Farm to school programs are thriving in not only rural, but also urban districts in every state, with 43 percent of public school districts reporting having a farm to school program in place and an additional 13 percent committed to launching a farm to school program in the near future. Read more »
We recently surveyed states and schools across the country, and the vast majority of schools—80 percent—have already reported that they are meeting the updated meal standards successfully, with some states reporting 100% of schools completely transitioned to the new standards. We expect the remaining schools to “make it official” soon, too. In fact, a study just released by the Kids’ Safe and Healthful Foods Project found that last year 94 percent of U.S. school districts said they were on track to meet the updated nutrition standards for lunches by now. Read more »
The ‘Water: You Are What You Drink’ campaign symbol.
Today the Partnership for a Healthier America (PHA) along with their Honorary Chair, First Lady Michelle Obama, launched a campaign encouraging Americans to drink more water more often. The ‘Water: You Are What You Drink’ campaign is a collaboration between PHA and stakeholders across the public and private sectors. The initiative brings together leaders from industry, government and Hollywood with a shared goal: to excite, inspire and engage people in drinking more water.
This nationwide effort comes during National Childhood Obesity Awareness Month, when much attention is already focused on the impact diet plays on the health of our nation. USDA works to educate consumers on the importance of making healthy dietary choices. Choosing healthful beverages is one part of that equation and drinking more water is something that all Americans can benefit from. Increasing water intake, “drinking up”, is an easy change every one of us can make every day. Tap, filtered, bottled, carbonated- it all counts! Read more »
Ensuring the health and well-being of our nation’s children is a top priority for President Obama, and for all of us at USDA. We have focused in recent years on expanding access, affordability and availability of healthy foods for families and children.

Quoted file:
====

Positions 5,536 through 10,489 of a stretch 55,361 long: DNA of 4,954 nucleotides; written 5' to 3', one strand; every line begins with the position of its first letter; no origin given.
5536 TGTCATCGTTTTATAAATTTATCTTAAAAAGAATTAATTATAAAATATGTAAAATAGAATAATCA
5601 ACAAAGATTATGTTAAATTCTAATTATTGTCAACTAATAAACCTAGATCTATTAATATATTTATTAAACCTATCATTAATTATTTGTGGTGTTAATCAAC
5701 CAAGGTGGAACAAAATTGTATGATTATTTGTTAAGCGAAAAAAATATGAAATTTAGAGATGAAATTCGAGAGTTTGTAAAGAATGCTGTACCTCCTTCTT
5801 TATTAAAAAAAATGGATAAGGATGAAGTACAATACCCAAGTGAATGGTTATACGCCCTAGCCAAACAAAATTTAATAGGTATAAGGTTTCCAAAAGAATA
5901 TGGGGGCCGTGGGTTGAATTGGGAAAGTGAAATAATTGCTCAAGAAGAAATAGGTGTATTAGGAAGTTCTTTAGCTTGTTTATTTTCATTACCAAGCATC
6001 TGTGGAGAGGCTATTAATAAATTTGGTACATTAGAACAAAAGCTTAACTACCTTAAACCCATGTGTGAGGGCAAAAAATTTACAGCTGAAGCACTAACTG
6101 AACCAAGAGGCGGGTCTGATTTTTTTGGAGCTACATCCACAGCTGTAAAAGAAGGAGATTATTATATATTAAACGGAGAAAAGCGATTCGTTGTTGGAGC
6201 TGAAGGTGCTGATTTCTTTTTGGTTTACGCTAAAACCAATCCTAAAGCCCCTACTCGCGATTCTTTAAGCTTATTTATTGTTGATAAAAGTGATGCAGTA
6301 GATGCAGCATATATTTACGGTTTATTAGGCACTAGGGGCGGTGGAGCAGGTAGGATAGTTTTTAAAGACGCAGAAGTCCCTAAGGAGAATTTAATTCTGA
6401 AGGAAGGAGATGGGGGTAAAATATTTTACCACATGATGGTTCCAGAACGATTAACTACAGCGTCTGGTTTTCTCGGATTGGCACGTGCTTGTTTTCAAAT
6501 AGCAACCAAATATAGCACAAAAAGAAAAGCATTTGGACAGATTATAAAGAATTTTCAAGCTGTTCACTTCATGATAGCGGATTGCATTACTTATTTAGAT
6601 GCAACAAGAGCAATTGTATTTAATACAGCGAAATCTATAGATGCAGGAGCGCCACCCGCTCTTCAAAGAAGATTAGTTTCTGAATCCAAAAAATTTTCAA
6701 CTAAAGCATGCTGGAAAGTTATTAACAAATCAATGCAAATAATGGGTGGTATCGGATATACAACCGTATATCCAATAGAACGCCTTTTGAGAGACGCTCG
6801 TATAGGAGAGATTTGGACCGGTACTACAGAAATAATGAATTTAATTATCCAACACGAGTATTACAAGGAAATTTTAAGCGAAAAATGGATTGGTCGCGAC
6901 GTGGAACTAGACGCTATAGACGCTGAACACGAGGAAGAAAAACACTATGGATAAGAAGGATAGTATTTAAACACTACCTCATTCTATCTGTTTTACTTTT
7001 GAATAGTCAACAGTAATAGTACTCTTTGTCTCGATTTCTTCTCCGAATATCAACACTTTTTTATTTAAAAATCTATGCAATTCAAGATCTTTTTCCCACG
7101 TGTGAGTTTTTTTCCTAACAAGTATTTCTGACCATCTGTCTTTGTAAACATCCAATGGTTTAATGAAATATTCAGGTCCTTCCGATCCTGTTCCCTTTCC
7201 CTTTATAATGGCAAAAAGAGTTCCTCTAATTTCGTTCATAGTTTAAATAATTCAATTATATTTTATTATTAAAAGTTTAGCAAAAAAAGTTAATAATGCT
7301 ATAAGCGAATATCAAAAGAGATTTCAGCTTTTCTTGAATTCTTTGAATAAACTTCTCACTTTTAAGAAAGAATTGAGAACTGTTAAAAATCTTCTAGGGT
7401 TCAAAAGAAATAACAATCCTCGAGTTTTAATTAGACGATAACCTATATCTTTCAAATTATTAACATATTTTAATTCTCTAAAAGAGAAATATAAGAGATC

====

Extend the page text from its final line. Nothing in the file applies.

Recently, we learned of some promising new results in the fight against obesity. The Centers for Disease Control and Prevention reported that the rate of obesity among young, low-income children appears to be declining. In 19 states, the obesity rate among low-income preschoolers has dropped for the first time in decades – and in many other states the obesity rate has leveled off. Read more »
School cafeterias across the country are at the heart of offering great nutrition for our kids.
As we continue to combat childhood obesity in America, I am proud to say that this Back to School season our school cafeterias are at the heart of offering great nutrition for our kids. Students and schools are embracing the healthier lunches offered through the National School Lunch Program that, together with the healthier breakfasts offered through the School Breakfast Program beginning this school year and the recently announced “Smart Snacks in School” nutrition standards that kick in next year, continue our children on the path towards future health and happiness.
So how are school cafeterias faring with all the meal updates across the nation? Like I said, they are putting their hearts into it. Read more »
Back-to-school is an exciting time of year that provides new opportunities for teaching and learning. The USDA Center for Nutrition Policy and Promotion offers great nutrition resources for young children, parents, and educators for this upcoming school year. ChooseMyPlate.gov now featuresMyPlate Kids’ Place, anew section of the website designed for children between the ages of 8 and 12 years old.MyPlate Kids’ Place offers fun resources for kids, such as games, videos, and songs, that encourage them to make better food and physical activity choices throughout the school year. In addition, resources for parents and educators are available to engage their children and students in “teachable moments” that will influence their food decisions. Read more »